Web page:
In the 1970’s, the valley in which Kemper was raised was discovered to have been covered with dioxin-contaminated waste-oil. The roads were being sprayed by county contractors to reduce dust in the summer months. A beautiful, spring-fed, trout stream — where Kemper fished as a young boy –became suddenly void of life. Rare illnesses and disease began showing up among his former classmates, creating concern among the neighbors in the formerly ecologically vibrant valley. The town is Fenton, Missouri, near infamous Times Beach. This played an important role in development of Kemper’s environmental awareness and activism.
Conducting the first public recycling event at the Shakespeare Festival of Dallas in 1992, he collected, sorted, and bagged three hundred fifty, 50-gallon bags of recyclable commodities in the three weeks of the festival. Kemper had little success in finding anyone to accept the materials for reprocessing. It was through this exercise he began to realize the true economics of recycling: the only way it works, is when we choose products made from materials we attempt to recycle.
Assembling a business and marketing plan for Dolphin Blue in 1993, the Company began providing post-consumer recycled products to its first customers in ’94. Fiscal 2003 produced the company’s highest-ever revenues, totaling almost $1 million in only recycled-content office supplies.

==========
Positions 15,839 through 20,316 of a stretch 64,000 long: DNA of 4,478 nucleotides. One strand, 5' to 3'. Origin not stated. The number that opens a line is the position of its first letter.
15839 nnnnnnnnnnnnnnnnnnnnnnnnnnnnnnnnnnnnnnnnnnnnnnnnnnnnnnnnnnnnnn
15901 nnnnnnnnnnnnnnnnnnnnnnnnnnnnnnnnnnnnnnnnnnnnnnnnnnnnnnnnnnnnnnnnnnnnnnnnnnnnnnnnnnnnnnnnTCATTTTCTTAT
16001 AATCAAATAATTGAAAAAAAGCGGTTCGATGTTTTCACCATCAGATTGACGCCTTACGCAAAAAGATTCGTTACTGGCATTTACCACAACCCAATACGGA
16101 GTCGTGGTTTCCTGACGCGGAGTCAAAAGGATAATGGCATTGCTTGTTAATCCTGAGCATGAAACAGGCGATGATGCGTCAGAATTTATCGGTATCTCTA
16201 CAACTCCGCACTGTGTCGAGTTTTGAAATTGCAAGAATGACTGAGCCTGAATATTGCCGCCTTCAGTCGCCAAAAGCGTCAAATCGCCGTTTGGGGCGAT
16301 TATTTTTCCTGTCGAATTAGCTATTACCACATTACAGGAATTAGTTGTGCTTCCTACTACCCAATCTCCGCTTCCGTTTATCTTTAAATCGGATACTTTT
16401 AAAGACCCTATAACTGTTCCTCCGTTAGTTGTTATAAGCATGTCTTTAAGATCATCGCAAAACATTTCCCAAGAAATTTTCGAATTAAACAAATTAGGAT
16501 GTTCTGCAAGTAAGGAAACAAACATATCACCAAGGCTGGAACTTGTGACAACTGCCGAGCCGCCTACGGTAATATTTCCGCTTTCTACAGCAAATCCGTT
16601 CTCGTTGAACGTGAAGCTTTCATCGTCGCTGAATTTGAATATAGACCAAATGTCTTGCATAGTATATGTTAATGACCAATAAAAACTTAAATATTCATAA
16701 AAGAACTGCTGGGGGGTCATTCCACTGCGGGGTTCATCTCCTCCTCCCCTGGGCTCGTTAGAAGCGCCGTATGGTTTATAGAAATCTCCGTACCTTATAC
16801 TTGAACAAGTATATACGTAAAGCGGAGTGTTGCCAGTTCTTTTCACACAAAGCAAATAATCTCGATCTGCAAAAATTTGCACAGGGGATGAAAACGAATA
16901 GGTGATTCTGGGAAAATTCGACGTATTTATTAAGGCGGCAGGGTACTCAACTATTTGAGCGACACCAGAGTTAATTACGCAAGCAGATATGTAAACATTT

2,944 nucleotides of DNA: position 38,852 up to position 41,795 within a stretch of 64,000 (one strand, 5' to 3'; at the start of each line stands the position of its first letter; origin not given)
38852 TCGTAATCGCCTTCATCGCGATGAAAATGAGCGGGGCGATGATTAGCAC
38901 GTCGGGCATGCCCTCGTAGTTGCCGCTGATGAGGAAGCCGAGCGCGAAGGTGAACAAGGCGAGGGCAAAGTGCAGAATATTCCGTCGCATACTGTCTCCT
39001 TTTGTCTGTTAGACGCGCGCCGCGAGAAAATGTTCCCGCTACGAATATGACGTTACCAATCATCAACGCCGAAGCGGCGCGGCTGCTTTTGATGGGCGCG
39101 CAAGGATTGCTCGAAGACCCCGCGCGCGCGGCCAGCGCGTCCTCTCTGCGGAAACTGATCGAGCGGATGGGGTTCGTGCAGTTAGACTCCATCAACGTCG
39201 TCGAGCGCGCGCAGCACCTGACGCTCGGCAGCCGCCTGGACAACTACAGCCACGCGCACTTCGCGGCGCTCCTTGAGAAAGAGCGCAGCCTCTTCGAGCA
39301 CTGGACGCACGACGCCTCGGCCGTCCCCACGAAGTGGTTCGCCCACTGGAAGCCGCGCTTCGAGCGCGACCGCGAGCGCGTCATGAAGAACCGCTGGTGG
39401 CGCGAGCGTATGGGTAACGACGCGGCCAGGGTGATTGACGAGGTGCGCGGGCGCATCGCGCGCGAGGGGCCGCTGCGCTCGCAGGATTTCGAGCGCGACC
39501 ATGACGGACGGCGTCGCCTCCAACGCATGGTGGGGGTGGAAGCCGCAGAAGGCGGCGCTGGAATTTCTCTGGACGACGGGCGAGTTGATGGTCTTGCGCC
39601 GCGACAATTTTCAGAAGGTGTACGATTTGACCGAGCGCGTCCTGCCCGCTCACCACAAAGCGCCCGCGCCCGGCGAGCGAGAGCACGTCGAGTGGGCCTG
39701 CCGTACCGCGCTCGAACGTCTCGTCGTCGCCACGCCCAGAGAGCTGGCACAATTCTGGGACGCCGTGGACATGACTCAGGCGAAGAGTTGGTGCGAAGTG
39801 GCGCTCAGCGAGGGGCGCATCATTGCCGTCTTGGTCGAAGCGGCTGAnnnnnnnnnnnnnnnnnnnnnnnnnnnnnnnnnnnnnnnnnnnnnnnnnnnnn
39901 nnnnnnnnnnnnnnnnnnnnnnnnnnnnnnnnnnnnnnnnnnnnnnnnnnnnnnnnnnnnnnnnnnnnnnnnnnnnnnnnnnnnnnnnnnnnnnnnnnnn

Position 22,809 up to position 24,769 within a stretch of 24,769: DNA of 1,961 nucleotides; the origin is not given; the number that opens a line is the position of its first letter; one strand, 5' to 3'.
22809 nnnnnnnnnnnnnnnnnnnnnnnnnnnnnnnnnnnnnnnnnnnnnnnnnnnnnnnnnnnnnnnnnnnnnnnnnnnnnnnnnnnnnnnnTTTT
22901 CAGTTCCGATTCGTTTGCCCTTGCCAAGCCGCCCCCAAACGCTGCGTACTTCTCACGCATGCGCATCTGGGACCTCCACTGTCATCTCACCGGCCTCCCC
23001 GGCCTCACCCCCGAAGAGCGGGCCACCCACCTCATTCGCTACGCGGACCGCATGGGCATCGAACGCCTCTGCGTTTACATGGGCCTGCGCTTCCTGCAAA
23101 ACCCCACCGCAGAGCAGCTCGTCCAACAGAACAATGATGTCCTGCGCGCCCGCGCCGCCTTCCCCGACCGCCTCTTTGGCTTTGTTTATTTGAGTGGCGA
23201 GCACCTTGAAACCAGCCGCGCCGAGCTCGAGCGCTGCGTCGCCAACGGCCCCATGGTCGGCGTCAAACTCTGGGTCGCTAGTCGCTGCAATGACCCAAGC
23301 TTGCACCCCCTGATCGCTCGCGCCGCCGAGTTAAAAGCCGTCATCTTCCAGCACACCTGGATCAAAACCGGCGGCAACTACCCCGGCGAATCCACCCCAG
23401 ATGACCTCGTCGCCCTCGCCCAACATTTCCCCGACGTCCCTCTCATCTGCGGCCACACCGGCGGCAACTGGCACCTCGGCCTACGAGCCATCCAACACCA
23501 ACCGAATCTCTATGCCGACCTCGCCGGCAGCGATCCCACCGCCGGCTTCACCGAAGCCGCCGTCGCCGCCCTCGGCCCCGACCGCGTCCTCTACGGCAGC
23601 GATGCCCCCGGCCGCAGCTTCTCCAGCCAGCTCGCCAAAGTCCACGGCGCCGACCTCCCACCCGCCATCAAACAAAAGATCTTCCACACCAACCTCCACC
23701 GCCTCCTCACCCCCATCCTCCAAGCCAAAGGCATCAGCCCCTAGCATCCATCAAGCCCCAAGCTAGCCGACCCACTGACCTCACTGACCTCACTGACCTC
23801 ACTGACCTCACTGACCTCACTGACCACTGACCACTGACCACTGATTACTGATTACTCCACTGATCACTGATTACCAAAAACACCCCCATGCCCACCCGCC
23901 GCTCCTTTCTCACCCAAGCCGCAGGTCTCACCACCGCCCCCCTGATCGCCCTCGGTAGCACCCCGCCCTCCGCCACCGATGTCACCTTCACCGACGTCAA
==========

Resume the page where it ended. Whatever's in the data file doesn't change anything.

Not only does Kemper work to protect peoples’ health and the environment, he also has worked to create a fair and sustainable model in global trade.
Kemper says, “Under globalization, we see our natural world deteriorating and societies losing their culture. Human dignity, natural resources, peoples’ health, education, diversity and individuals’ economic needs take a back seat to profitability. Consumers expect low-cost, throw-away goods, while global corporations and CEOs and corporate managers increase their wealth exponentially. We often observe formerly good-paying jobs being exported to Bangladesh, China, India, Mexico, Malaysia, and now, Africa. For how long can we continue on this path? To be socially, environmentally, and economically sustainable, we must meet the needs of ALL constituents.”
Kemper believes we must begin in our own communities, valuing those amenities, “human and natural capital” — like clean air, clean water, healthy and nutritious foods, our children’s health, the health and strength of our community’s economy, safety of our neighborhoods – things we seem to no longer value, and those things we seem to have forgotten the past twenty years that our parents and grandparents seemed to inherently know. We’ve all been so indoctrinated to consumerism, we’ve lost touch with what really matters in life.
Small, locally owned business is one way to return accountability and sustainability to local communities. Small business is a realistic way to once again create strong, vibrant economies in our communities. Kemper asks, “Can we create the world we want that works for all of us? What does that sustainable world look like? Only we, the inhabitants in control of consumption, can create a sustainable world.”
To address these questions, Kemper and his co-chairs — Margie Haley and Gary Olp — embarked on a mission in 1998 to answer these questions each year through their leadership of Sustainable Dallas’ annual Conference on Sustainability.
As the President and founder of Dolphin Blue, Kemper strives to create the sustainable world and local community he envisions.